Have students write five-paragraph essays supporting either of the following statements: (1) "The U.S. should never support undemocratic regimes." (2) "The U.S. must sometimes support undemocratic regimes if it helps the U.S. achieve a larger, more important goal."


What do you think Pakistan expert C. Christine Fair means when she says the U.S. never Looks at the "big picture" in Pakistan?

What might account for the fact that Pakistan's government has so little control in the area where At Qaeda terrorists and Osama bin Laden are hiding?


Pakistan is a young country; 37 percent of the population is under age 15, compared with 20 percent in the U.S. and a world average of 27 percent.


Web site of Pakistan People's Party includes links to biography, photos, etc. of Benazir Bhutto, assassinated Leader of the Party.

(1) The current turmoil, in Pakistan began last year when President Musharraf

a ran for reelection.

b announced that he would not allow former Prime Minister Benazir Bhutto to return to the country.

c suspended the country's Chief Justice, prompting a round of protests.

d deported the Leader of an ethnic minority.

(2) As the turmoil grew, Musharraf

a requested United Nations peacekeeping troops to help quell the disturbances.

b declared martial Law.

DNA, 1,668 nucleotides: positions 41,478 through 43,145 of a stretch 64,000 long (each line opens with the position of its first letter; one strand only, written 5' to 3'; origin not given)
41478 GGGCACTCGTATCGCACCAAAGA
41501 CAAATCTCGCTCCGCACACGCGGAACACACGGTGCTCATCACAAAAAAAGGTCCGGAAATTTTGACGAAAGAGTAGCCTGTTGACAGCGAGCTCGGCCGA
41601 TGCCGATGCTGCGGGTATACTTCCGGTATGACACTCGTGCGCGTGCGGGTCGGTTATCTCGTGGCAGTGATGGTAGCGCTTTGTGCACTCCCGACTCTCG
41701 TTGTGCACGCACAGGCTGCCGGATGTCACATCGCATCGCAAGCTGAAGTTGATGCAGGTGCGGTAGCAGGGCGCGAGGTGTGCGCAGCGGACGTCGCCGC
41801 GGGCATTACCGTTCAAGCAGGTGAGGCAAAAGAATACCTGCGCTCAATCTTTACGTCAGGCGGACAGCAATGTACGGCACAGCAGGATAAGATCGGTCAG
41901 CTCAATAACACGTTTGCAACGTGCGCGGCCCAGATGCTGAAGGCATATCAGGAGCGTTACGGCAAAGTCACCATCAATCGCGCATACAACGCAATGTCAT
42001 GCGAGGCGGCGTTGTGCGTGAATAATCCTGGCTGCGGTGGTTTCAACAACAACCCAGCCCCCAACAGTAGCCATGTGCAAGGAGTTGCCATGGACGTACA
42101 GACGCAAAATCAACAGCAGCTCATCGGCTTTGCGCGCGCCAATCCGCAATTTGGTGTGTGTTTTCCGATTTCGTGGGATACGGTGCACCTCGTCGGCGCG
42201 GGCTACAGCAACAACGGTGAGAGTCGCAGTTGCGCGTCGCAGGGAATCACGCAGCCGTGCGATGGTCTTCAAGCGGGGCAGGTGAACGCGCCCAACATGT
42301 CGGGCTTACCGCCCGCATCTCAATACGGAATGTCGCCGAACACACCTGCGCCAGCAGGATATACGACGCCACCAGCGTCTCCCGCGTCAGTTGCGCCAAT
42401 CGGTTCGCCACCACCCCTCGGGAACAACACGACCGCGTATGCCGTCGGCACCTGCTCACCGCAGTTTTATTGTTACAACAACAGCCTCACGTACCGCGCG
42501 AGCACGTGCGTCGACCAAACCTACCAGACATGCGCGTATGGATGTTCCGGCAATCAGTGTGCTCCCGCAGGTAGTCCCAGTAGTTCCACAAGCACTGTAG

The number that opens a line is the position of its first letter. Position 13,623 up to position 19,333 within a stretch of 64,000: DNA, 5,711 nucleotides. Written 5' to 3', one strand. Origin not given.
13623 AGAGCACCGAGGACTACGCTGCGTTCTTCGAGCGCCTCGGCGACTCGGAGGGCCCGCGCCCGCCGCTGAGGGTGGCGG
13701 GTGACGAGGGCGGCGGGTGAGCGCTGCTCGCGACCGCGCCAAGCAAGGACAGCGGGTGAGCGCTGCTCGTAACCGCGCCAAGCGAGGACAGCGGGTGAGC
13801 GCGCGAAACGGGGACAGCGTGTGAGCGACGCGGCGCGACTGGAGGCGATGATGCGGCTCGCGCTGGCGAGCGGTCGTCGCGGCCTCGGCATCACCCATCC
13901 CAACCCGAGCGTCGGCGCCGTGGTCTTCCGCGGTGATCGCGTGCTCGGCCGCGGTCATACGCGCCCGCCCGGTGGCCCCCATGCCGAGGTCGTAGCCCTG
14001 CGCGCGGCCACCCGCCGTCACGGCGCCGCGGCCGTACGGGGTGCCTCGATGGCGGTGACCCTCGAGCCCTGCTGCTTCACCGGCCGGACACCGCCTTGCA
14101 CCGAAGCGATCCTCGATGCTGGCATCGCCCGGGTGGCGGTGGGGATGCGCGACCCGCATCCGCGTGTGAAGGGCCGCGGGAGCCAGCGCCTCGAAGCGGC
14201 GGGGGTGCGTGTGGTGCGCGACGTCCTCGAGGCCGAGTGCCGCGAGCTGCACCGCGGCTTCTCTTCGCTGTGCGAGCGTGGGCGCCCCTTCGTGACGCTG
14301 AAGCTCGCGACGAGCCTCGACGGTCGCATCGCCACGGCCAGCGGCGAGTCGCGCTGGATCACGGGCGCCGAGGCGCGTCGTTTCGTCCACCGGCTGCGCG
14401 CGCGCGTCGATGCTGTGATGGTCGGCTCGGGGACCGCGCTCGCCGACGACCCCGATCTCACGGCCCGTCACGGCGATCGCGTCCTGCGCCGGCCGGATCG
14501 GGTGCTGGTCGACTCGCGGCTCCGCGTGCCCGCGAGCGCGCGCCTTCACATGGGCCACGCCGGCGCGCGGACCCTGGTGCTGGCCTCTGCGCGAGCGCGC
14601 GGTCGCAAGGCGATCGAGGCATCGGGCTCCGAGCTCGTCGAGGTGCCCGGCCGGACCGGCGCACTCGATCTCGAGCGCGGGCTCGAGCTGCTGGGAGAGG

c met with President Bush to review his options.

d offered to resign, then changed his mind.

(3) Briefly describe Pakistan's historical military relationship with India.

(4) Briefly describe why Pakistan is said to be crucial to the war on terror.

(5) Until. relatively recently, Nusharraf had broad support, due principality to his

a dose ties to the United States.

b economic policies.

c popularity in the Muslim world.

d program of modernizing Pakistan's military.

(6) Pakistan became an independent country in 1947 as a result of

a the partitioning of British India. b a United Nations declaration. c a war of independence. d a vote by the World Muslim Congress.



1 [c] suspended the Chief Justice, prompting protests.

2 [b] declared martial law.

3 They were engaged in a nuclear arms race.

4 It is a U.S. ally, it borders Afghanistan, and terrorists inhabit its remote regions.

5 [b] economic policies.

6 [a] the partitioning of India.


1 President Pervez Musharraf's profession at the time he assumed Pakistan's presidency.

What is head of the Army?

2 The year Pakistan became an independent nation.

What is 1947? 3 Pakistan's decades-long enemy, to the east.

What is India?

4 This head of the terrorist organization Al Qaeda is believed to be hiding in a remote part of Pakistan.

Who is Osama bin Laden?

5 Former Prime Minister Benazir Bhutto, assassinated in December, was twice dismissed on this charge.

5 What is corruption?


(1) Explain why you believe--or do not believe--that the United States and other Western countries have a right to enter remote areas of Pakistan in search of At Qaeda terrorists.

(2) Does U.S. support for Musharraf, who took power in a coup, undercut its commitment to spreading democracy around the world? Why or why not?

With reporting by John E Burns and Carlotta Gall of The New York Times.
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Title Annotation:INTERNATIONAL
Author:Smith, Patricia
Publication:New York Times Upfront
Geographic Code:9PAKI
Date:Feb 11, 2008